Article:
|What is (or should be) the relationship between SGML entities and
|URNs? If we had a URN system, would we use URNs for naming the various
I hadn't thought of that, but it's an exciting idea! But I would turn
the second sentence around: many entities are sort of standardized by
the SGML standard, I think they count as URNs.
Some thought needs to go into resolving the words `sort of' above. For
example, the entities are only standard in certain contexts. By mixing
SGML and URL conventions, we could say that an entity reference like
`é' is really a `partial URN', which expands to:
ISO 8879:1986//ENTITIES Added Latin 1//EN#eacute
If we agree on sets of additional entities, we could treat them the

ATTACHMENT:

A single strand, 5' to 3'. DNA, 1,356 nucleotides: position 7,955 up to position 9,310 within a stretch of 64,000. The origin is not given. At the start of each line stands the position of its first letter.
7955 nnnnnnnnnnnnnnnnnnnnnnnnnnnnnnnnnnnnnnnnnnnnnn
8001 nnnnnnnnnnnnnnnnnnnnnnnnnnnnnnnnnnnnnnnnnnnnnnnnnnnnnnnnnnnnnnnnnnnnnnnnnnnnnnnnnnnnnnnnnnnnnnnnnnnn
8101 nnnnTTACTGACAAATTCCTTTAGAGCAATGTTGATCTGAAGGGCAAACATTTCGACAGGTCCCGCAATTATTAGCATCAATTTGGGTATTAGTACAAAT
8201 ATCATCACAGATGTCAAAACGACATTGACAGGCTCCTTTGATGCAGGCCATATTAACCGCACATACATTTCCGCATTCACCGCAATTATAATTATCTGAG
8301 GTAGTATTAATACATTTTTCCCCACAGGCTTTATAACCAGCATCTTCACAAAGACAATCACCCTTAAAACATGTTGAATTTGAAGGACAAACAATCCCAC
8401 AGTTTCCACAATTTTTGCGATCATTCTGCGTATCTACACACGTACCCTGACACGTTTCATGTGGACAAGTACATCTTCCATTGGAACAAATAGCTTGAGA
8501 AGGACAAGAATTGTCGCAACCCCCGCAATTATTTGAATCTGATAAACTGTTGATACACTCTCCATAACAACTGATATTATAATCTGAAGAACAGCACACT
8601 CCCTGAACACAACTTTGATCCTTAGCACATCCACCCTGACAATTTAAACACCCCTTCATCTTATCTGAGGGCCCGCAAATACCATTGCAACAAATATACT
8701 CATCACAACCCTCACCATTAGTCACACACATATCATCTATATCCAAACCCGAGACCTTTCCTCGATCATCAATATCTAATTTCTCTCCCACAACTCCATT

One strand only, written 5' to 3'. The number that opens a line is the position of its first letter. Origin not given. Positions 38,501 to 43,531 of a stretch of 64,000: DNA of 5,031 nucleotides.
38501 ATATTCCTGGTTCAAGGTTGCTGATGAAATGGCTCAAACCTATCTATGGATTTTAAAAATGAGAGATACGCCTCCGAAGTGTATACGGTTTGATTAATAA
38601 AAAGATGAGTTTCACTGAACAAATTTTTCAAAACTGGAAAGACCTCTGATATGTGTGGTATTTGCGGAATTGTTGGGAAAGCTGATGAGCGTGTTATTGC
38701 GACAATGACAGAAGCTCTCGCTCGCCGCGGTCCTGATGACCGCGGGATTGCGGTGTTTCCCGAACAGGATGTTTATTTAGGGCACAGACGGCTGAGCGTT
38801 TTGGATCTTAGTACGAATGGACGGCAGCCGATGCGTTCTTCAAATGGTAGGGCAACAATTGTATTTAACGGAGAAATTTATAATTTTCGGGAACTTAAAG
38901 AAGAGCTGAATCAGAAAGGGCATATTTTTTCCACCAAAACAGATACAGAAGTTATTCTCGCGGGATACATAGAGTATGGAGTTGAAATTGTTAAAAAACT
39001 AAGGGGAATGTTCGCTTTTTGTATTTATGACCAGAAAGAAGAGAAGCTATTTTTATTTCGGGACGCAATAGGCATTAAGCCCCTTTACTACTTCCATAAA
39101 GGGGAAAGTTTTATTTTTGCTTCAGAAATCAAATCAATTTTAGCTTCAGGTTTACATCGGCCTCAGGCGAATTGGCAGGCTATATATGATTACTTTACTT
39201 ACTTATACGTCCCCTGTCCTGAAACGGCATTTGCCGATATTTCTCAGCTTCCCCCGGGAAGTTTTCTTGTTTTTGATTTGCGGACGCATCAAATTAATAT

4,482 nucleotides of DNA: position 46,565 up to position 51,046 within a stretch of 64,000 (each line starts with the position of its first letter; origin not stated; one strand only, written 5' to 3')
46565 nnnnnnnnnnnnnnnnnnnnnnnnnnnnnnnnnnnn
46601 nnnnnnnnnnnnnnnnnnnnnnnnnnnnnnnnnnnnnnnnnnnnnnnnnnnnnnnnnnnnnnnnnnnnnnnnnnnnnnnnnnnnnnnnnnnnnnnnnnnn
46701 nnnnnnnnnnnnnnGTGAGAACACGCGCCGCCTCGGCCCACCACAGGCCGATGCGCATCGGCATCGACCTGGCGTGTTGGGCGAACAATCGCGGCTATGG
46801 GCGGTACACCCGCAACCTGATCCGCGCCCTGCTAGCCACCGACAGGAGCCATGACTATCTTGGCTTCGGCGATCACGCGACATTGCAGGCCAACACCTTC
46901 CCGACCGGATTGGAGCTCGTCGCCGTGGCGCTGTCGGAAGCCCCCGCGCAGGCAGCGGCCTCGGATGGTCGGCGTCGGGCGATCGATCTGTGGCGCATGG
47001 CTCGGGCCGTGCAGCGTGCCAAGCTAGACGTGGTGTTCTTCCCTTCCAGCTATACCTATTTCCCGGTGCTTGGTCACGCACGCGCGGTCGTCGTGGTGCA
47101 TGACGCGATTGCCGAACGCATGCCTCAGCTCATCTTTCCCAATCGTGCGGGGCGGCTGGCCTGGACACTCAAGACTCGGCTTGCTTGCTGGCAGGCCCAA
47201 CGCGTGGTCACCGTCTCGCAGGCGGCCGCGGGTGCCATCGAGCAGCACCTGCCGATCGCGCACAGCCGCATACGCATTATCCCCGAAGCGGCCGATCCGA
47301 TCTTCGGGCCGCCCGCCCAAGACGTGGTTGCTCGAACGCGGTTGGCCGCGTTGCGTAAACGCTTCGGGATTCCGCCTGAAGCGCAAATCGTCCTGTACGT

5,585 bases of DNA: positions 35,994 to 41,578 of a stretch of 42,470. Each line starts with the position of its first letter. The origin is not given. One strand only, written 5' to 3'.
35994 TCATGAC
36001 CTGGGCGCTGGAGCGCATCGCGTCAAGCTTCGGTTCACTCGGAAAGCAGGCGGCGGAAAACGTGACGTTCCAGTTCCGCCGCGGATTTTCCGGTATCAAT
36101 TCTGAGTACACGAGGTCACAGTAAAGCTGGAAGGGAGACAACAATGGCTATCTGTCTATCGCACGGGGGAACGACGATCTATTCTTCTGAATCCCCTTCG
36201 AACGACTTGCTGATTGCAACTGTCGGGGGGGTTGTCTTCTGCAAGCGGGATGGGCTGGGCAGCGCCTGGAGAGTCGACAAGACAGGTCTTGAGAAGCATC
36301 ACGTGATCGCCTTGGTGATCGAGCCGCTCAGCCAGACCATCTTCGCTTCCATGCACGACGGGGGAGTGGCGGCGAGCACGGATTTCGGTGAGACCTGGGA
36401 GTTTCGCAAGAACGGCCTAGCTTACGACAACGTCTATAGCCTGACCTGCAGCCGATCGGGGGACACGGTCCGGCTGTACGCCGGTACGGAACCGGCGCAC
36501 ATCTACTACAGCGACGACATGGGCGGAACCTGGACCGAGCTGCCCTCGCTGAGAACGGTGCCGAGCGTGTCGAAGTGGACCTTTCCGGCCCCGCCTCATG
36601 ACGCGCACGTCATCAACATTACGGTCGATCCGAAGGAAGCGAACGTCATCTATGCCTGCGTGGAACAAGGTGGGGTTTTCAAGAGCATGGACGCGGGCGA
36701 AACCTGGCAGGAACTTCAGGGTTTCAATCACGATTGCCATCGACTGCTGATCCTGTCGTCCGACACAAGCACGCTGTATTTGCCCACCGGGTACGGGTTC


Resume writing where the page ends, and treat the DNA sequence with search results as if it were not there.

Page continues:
same way, except that the public identifier would be different, e.g.:
-//WWW//ENTITIES WWW standard icons//EN#folder
The question remains: what does the URN reference? The way the
standard entities are used in SGML, they refer only to an abstract
idea, usually a glyph. Depending on the application the abstract glyph
can be turned into dots of ink, sound, a character code in some
Viewing standard entities as URNs wouldn't change anything in the
browsers, of course. A browser that accidentally tries to do a GET on
such a URN would receive a placeholder, just as the entity definitions
in the SGML standard are just placeholders.
PS. There would be related URNs that *do* point to real data, such as
the URNs that link to fonts for printing the glyphs.